Why is the Taiwan market so banal?

Lacking a strong contingent of overseas investors, the Taiwan dollar denominated bond market represents a situation where buy-and-hold investors dominate the market

During the most recent episode of emerging market sell off, different markets in Asia experienced different ebbs and flows. For instance, India, Indonesia, and Malaysia suffered from capital outflows, whereas Thailand and the Philippines performed fairly well in the selloff. One market, however, namely Taiwan, seems to be ring-fenced from all these external shocks.

According to data from Taipei Exchange, the size of Taiwan dollar denominated bond market has grown from US$1.877 billion in 1998 to US$244.233 billion in 2018. Within twenty years, the market grew by more than 130 times (Fig. 1).

Fig. 1

Source: Taipei Exchange

Among the outstanding issuance, three-quarters of the outstanding bonds are government bonds, amounting to US$183 billion according to the latest data available, which is already comparable to Indonesia's total bond market size. When considering the volume of secondary market trading, it becomes apparent that trading activity is pitifully low.

The secondary trading volume in the Taiwan dollar denominated market is only US$12 billion (fig. 2), just 5% of the total market size. In other words, over 90% of the bonds were not traded but remained in the hands of investors. Lack of accurate data prevents the compilation of an investor profile of the Taiwan dollar denominated bond holding, but the behaviour of investors suggests that insurance companies in Taiwan are the dominant buyside participants, as they generally adopt a buy-and-hold strategy in the bond market.

Fig. 2

 Source: Taipei Exchange

The banality of the Taiwan dollar denominated bond market can also be inferred from its yield attractiveness, or unattractiveness to be specific. The flattening yield curve of Taiwan dollar denominated government bonds might imply investors are cautious about the macroeconomic outlook in the future given the ongoing and seemingly unending trade war, and expected Fed rate hikes.

However, the most "eye catching" feature is the low-yield rate. Currently, the US treasury yield rates of 2-year tenor and 5-year tenor are around 2.82 and 2.94 respectively, which is considerably more attractive than the Taiwan's 0.51 and 0.73 (fig. 3).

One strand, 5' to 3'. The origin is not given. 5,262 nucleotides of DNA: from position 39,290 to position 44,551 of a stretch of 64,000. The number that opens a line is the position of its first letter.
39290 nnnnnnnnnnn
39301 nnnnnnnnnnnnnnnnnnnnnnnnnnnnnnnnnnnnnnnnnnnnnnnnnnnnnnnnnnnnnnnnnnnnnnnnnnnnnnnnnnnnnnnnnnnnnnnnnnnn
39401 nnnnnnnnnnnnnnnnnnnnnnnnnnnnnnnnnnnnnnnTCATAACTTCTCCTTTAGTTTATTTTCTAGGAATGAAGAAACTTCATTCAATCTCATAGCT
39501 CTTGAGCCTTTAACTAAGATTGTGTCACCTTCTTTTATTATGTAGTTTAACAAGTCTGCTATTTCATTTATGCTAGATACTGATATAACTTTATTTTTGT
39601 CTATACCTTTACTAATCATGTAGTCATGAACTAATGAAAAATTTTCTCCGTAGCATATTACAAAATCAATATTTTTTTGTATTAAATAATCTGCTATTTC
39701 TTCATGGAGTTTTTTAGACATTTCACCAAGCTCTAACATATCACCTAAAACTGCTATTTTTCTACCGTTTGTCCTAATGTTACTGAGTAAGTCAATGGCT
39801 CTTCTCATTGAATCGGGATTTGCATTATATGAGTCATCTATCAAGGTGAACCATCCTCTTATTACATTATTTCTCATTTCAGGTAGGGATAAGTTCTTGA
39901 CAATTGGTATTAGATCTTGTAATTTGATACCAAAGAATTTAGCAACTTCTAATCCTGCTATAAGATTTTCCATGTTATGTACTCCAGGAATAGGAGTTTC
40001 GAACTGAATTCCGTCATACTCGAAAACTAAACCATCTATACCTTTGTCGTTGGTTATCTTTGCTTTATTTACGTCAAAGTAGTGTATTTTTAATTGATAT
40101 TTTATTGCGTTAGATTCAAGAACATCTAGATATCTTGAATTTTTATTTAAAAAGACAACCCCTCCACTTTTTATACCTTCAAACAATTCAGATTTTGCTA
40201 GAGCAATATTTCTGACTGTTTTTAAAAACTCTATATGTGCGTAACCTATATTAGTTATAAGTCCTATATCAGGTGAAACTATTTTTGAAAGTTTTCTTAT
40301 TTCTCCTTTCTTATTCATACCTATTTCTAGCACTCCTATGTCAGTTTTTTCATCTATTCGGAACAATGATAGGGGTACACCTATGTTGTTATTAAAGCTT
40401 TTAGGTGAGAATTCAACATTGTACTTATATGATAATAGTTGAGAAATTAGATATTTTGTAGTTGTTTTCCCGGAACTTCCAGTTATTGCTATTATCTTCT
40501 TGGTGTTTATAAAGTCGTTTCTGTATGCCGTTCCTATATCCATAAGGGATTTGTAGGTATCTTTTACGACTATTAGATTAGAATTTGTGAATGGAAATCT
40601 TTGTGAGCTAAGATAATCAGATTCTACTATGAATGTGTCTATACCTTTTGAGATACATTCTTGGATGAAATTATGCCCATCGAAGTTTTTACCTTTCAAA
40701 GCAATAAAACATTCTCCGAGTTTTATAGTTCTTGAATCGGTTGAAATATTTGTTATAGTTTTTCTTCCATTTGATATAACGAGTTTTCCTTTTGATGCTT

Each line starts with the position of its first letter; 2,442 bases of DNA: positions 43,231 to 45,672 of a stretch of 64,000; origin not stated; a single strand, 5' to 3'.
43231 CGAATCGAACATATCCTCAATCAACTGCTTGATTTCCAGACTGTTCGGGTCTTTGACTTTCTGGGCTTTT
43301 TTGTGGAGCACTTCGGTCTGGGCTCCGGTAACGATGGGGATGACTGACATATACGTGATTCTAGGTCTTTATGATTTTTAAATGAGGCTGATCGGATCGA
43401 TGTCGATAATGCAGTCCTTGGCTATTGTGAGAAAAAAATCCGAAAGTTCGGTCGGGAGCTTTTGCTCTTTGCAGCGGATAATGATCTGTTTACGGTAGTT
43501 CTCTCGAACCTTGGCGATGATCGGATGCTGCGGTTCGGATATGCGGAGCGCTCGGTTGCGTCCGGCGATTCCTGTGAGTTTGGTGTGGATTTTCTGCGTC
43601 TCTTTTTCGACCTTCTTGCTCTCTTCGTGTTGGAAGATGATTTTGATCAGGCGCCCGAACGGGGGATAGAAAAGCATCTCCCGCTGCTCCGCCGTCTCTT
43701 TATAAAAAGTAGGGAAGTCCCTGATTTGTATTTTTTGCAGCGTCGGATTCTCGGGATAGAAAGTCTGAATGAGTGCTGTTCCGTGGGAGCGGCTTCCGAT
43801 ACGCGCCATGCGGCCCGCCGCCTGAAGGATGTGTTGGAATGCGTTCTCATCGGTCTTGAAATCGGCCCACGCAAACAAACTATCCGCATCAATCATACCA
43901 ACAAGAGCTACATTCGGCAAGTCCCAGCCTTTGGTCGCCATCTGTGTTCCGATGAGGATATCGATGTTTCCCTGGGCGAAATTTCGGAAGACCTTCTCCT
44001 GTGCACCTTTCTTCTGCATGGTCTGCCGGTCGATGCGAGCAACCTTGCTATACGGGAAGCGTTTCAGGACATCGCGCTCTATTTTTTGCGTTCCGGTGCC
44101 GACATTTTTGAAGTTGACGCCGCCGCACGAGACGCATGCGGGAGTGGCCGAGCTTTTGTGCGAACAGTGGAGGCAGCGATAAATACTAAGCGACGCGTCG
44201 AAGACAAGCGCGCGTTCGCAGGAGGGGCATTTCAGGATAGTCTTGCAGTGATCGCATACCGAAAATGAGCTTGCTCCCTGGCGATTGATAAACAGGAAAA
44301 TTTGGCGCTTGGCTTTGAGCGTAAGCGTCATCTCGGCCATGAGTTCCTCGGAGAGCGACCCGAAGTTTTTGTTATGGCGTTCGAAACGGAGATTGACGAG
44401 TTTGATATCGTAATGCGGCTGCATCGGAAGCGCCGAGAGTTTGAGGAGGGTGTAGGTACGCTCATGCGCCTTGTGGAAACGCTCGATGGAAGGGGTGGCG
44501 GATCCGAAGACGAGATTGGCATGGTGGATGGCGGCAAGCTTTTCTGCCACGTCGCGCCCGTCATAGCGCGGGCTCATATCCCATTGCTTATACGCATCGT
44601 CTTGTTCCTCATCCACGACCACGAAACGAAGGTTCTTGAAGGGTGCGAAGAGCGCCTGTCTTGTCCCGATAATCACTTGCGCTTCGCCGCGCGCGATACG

Fig. 3

 Source: Taipei Exchange

Without a significant proportion of global investors holdings due to its unattractive yield rate, the Fed rate hikes and a strong US dollar environment consistently fails to trigger a sell-off in Taiwan dollar denominated fixed income. This explains the banality of the Taiwan dollar denominated bond market. It is under this background that the ABR is announcing the top sellside firms in the Taiwan dollar denominated bond market.

To view the rankings of the top banks in the secondary market and top bank arrangers for 2018 please click here.

Top Banks in Asian Currency Bonds 2018 methodology

The Asian Local Currency Bond Benchmark Review 2018 surveyed over 380 institutional fixed income investors who are active in 10 Asian currency bond markets: China (onshore and offshore i.e. CNH), Hong Kong, Indonesia, India, Malaysia, Philippines, Singapore, Taiwan and Thailand.

Survey participants included asset managers, banks, and insurance companies from both domestic and international institutions. They were asked to rate the best banks or securities companies across a series of buying criteria and identify their trading counterparties in the secondary market. The banks are ranked in each market according to their wallet share; the names of the top three are published. Additionally, investors nominated the best banks/securities houses as arrangers in the corporate and government primary markets in terms of the quantity and quality of the issues.

 

 

 

 

 

 

 

 

 

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